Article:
'No to blacks, yes to gays." That's how some left-wing commentators have summed up last week's landmark Supreme Court rulings: one that struck down a 1996 ban on federal spousal benefits for same-sex couples married under state laws, and another that ended pre-emptive federal civil rights scrutiny of voting practices in some parts of the United States.
Though some liberals see an inconsistency, in fact, the high court's decisions invalidating portions of the Defense of Marriage Act and the Voting Rights Act reflect the same principles: deference to state rather than federal powers; nondiscrimination; and a realistic, forward-looking assessment of social and cultural change.
The now-abolished DOMA provision was a fairly clear-cut federal abridgment of state sovereignty. Even though the regulation of marriage -- deciding at what age people can enter such unions, or when they are too closely related to be legally wed -- had always been a state matter, the federal government in this one instance refused to honor this prerogative. If a state chose to let same-sex couples marry, it could only offer them a second-rate version of marriage without many of its key benefits. Singling out same-sex marriages also violated equal treatment.
The now-abolished provision of the Voting Rights Act required nine states and several counties to obtain advance federal permission for any change to voting laws and procedures. As the majority opinion by Chief Justice John Roberts notes, this was not only "a drastic departure from basic principles of federalism" but "an equally dramatic departure from the principle that all States enjoy equal sovereignty."
The law was passed in 1965, when many Southern states systematically suppressed the African-American vote. The pre-clearance clause was originally meant to last five years. Congress has repeatedly renewed it, using an increasingly broad and complex formula to determine which jurisdictions would remain covered. Ironically, one of this formula's initial key elements -- either voter registration or turnout below 50 percent -- is long obsolete. In Alabama, where in 1965 nearly 70 percent of white residents and fewer than 1 in 5 blacks were registered to vote, the 2004 figures were 73.8 percent and 72.9 percent.
In 2012, African-American voter turnout in most of these states and counties exceeded white turnout. The covered jurisdictions also have above-average percentages of blacks elected as officeholders, and better records for voting discrimination complaints than some uncovered ones. Yet until the Supreme Court ruling, they had to seek federal permission to so much as move a polling place a block away. In the past decade, the Justice Department has approved nearly 99.9 percent of the requested changes, suggesting that pre-clearance is not only a humiliating imposition on local authorities but a waste of both federal and local resources.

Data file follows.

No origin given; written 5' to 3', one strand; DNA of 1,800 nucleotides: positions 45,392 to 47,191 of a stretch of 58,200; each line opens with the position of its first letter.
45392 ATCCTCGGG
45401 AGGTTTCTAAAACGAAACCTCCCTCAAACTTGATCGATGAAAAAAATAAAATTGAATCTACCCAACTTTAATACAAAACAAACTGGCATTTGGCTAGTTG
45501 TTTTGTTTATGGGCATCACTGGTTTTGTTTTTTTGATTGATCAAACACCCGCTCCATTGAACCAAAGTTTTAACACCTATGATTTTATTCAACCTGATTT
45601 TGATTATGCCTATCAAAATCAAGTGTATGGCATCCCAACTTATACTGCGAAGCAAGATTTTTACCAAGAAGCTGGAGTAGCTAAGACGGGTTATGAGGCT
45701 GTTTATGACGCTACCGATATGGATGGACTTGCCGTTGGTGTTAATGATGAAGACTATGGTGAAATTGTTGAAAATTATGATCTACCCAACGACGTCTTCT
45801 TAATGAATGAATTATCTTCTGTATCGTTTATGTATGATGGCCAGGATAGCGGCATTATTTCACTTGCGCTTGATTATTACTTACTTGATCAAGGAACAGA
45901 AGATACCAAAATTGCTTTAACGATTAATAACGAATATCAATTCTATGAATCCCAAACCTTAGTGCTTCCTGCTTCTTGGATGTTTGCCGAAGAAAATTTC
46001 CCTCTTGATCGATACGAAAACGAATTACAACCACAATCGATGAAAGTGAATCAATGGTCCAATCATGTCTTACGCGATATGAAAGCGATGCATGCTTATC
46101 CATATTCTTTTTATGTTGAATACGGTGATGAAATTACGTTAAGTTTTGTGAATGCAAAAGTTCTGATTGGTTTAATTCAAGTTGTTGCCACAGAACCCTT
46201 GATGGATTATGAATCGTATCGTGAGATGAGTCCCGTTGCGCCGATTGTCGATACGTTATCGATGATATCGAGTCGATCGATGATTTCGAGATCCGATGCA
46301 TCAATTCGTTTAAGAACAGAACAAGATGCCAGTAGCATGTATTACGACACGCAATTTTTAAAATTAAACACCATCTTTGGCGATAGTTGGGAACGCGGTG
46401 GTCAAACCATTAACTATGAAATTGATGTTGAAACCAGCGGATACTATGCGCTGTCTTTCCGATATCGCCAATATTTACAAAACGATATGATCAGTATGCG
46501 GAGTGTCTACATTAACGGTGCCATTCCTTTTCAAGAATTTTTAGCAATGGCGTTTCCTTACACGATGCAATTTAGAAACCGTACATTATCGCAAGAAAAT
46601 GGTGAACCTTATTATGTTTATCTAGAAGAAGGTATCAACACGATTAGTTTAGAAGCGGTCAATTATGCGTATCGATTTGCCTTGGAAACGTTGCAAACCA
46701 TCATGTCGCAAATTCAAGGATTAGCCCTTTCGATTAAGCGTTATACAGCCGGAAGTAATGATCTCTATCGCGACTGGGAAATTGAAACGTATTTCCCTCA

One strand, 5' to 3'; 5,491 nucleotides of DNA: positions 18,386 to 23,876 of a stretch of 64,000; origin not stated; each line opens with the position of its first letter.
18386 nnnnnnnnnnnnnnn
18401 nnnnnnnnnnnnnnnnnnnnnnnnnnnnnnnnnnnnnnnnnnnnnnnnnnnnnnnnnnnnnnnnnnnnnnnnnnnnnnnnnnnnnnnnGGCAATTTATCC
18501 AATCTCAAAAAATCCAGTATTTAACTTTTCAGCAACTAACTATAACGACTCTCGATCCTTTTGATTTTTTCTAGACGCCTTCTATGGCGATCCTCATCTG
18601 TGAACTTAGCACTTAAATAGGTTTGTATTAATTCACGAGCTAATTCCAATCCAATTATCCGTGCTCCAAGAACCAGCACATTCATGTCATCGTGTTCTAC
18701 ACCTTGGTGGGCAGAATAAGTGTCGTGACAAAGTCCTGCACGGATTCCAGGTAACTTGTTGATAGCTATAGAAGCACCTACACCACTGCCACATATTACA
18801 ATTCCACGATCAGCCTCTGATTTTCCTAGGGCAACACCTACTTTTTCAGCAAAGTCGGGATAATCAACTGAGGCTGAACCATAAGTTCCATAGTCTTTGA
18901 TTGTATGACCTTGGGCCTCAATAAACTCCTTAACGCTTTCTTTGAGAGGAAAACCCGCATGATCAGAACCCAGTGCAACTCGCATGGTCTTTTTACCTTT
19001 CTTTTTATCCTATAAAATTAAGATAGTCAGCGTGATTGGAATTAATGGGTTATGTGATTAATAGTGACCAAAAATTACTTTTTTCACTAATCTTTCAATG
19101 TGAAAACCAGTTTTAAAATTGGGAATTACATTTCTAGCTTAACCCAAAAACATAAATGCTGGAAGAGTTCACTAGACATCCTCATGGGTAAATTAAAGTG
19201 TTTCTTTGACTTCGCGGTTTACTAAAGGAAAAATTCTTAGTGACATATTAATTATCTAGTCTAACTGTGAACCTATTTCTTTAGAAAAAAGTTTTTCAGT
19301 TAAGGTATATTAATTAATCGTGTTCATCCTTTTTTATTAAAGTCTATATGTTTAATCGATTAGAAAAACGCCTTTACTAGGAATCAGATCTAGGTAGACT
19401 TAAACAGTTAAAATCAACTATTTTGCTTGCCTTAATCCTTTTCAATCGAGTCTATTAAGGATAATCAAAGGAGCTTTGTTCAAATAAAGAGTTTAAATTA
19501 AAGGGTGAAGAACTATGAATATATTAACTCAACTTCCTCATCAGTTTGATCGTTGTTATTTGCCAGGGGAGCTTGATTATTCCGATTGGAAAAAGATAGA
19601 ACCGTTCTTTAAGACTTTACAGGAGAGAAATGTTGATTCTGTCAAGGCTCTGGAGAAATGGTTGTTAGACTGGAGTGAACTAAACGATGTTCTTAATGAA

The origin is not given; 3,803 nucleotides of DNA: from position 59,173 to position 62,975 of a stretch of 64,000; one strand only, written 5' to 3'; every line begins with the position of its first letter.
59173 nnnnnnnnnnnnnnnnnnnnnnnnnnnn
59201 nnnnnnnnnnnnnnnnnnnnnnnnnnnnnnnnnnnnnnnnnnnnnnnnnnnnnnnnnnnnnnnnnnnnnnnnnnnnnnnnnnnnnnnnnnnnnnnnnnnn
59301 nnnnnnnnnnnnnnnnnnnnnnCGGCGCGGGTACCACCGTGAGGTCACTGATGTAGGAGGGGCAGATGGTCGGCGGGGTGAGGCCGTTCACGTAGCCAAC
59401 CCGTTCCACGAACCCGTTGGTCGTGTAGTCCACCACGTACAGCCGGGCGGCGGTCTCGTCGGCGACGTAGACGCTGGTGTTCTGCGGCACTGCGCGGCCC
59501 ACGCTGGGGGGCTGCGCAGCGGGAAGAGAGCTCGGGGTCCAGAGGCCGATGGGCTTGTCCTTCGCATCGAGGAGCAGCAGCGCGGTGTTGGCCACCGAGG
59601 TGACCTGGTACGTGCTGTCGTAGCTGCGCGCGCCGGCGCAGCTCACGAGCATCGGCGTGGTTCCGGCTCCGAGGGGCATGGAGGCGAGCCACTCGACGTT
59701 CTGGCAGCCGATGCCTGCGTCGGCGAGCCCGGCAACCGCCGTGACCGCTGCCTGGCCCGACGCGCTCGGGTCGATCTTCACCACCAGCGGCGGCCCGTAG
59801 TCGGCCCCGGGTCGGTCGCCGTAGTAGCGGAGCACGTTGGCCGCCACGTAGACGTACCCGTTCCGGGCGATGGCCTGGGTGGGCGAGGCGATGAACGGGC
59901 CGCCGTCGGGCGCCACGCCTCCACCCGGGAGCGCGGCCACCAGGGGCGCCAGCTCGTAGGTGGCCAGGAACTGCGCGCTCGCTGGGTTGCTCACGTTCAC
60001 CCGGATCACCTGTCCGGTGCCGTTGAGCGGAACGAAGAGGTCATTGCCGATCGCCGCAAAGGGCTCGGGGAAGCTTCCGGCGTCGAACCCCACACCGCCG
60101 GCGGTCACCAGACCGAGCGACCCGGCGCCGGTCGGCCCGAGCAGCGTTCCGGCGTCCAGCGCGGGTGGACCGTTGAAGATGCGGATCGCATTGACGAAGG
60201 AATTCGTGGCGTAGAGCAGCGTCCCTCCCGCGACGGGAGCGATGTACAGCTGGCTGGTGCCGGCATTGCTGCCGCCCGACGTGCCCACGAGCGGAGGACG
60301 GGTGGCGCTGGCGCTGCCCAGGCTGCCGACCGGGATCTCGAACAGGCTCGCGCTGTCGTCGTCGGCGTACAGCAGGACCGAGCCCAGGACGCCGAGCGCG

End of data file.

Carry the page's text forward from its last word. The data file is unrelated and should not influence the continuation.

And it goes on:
Some have invoked Paula Deen, the Georgia celebrity chef recently disgraced by admissions of using racial slurs, as proof that the South hasn't changed all that much. Yet Deen's story shows not just a history of bigotry but a history of change. Her confirmed use of offensive language dates back three decades, with no allegations of more recent incidents. Deen, who has been lauded by former President Jimmy Carter for sponsoring charitable programs that mainly benefit low-income African-Americans, voted and actively campaigned for President Barack Obama.
Just as race relations have changed dramatically since the mid-1960s, attitudes toward homosexuality have shifted profoundly since the mid-1990s. When DOMA was passed, nearly 70 percent of Americans opposed same-sex marriage; that's down to about 40 percent this year. On both marriage and voting rights, the Supreme Court has rightly ruled that the law should not remain a prisoner of the past.
Cathy Young is a regular contributor to Reason magazine and the website RealClearPolitics.